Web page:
The Soldier’s Cross of Courage

October 20, 2009

Filed in: Uncategorized

As I write this, somewhere in Afghanistan or abroad, and American soldier has just been wounded or killed in battle. Let that sink in for a minute. You are in a safe place most likely, reading this in the comfort of your home on your phone, and an American soldier has just had his or her life ended or tragically changed forever. How humbling that is to me. For the past years I have watched the war on TV, got frustrated over it, not understood it really, but the reality of the cost to American lives and families never really sunk in until this week. Going to I checked to see if a soldier died today. The last soldier listed died Oct. 17th, Spc. Michael A. Dahl Jr., 23, of Moreno Valley, Ca.,died Oct. 17 in Argahndab, Afghanistan, of wounds suffered when enemy forces attacked his vehicle with an IED. He was assigned to 1st Battalion, 17th Infantry Regiment, 5th Stryker Brigade, 2nd Infantry Division, Fort Lewis, Washington. Details about Spc. Dahl can be found here, don’t know him, his family, what his life story was, all I know is that he is no longer with us and his family and friends are grieving the loss of someone they cherished and loved dearly. I can’t really imagine. Because the media isn’t allowed to show the caskets brought home on TV, I believe apathy sets in, at least for me I became desensitized to it, and for that I am horrified.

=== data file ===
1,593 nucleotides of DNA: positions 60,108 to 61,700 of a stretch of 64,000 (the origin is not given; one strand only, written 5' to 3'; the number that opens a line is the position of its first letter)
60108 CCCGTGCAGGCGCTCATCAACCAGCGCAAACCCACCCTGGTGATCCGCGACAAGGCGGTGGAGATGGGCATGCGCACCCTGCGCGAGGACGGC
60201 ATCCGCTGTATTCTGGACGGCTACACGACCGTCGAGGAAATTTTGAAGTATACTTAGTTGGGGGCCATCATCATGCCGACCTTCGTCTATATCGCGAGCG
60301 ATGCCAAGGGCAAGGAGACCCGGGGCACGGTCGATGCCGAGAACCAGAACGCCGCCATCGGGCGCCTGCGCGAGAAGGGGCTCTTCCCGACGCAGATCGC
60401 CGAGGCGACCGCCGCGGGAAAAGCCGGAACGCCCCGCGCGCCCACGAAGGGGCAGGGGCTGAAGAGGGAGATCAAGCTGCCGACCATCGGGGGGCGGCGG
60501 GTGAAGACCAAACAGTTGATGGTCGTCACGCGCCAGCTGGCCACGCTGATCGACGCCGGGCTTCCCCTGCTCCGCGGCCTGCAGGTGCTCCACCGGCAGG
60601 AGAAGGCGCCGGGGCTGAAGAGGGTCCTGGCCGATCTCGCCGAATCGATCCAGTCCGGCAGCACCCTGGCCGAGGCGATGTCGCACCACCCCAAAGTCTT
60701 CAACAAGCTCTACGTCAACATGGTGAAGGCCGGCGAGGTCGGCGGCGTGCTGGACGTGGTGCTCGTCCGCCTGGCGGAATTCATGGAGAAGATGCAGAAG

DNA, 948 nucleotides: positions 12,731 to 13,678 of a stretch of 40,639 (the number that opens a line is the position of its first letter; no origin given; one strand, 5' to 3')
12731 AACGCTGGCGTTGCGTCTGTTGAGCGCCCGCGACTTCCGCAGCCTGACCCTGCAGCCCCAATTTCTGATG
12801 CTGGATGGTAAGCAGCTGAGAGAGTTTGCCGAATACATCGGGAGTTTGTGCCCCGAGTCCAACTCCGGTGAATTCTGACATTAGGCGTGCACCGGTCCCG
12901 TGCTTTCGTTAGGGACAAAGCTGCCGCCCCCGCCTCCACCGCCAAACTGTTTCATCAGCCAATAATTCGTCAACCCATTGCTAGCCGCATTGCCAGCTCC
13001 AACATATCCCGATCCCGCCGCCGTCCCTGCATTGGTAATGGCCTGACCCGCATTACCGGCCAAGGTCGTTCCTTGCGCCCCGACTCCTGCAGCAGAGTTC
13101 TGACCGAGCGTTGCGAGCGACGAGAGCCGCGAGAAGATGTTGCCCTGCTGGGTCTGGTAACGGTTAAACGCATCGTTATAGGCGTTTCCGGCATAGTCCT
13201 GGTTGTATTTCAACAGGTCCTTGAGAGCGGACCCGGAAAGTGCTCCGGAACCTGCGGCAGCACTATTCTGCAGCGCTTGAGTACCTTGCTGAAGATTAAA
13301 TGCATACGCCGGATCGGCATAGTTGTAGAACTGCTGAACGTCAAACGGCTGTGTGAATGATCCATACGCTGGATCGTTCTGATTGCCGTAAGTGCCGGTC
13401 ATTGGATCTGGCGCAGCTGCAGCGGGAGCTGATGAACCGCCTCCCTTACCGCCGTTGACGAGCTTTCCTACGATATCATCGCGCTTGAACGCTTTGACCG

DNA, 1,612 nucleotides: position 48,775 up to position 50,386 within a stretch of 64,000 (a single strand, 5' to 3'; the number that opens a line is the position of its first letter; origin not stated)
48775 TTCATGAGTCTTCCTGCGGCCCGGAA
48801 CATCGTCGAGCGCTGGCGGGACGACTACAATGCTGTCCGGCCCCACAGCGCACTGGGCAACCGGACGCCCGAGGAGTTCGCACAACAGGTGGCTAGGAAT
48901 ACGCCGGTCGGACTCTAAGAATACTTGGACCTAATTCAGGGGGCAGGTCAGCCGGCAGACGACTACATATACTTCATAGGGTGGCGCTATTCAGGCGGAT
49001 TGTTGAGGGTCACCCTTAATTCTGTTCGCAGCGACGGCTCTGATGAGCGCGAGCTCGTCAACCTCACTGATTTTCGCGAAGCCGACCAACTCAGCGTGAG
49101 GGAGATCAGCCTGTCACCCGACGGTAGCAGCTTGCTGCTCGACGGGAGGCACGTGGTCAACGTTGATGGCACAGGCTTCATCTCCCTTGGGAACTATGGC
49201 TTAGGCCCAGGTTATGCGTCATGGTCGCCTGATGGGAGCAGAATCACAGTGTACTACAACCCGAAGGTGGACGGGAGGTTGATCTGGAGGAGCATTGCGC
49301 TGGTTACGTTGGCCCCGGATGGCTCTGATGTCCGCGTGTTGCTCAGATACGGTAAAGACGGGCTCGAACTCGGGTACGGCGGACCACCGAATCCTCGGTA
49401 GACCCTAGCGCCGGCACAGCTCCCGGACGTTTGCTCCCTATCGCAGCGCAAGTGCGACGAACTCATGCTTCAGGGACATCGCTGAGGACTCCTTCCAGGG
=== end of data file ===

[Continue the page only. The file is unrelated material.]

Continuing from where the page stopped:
When I began the journey of painting crosses God put on my heart to paint one for our soldiers. For weeks I thought about it, how I would paint it, what it needed to have in it. The thoughts were not easy. I began researching lives of soldiers and how many wars Americans have fought in. I thought about my brother, my dad and uncles and cousins, my friends, and all who work and fought to serve our country. Then I began to pray and talk to God about it. After praying, the painting you see here began to evolve. A friend suggested the verse in Joshua but I was leaning towards one in Jeremiah. When she explained why the Joshua verse was so fitting, I prayed about it too, and God clearly said to share his story with soldiers, so I am. Joshua was going into battle himself, he was discouraged, he was afraid, and God said this to him: Have I not commanded you? Be strong and courageous. Do not be terrified; do not be discouraged, for the LORD your God will be with you wherever you go.”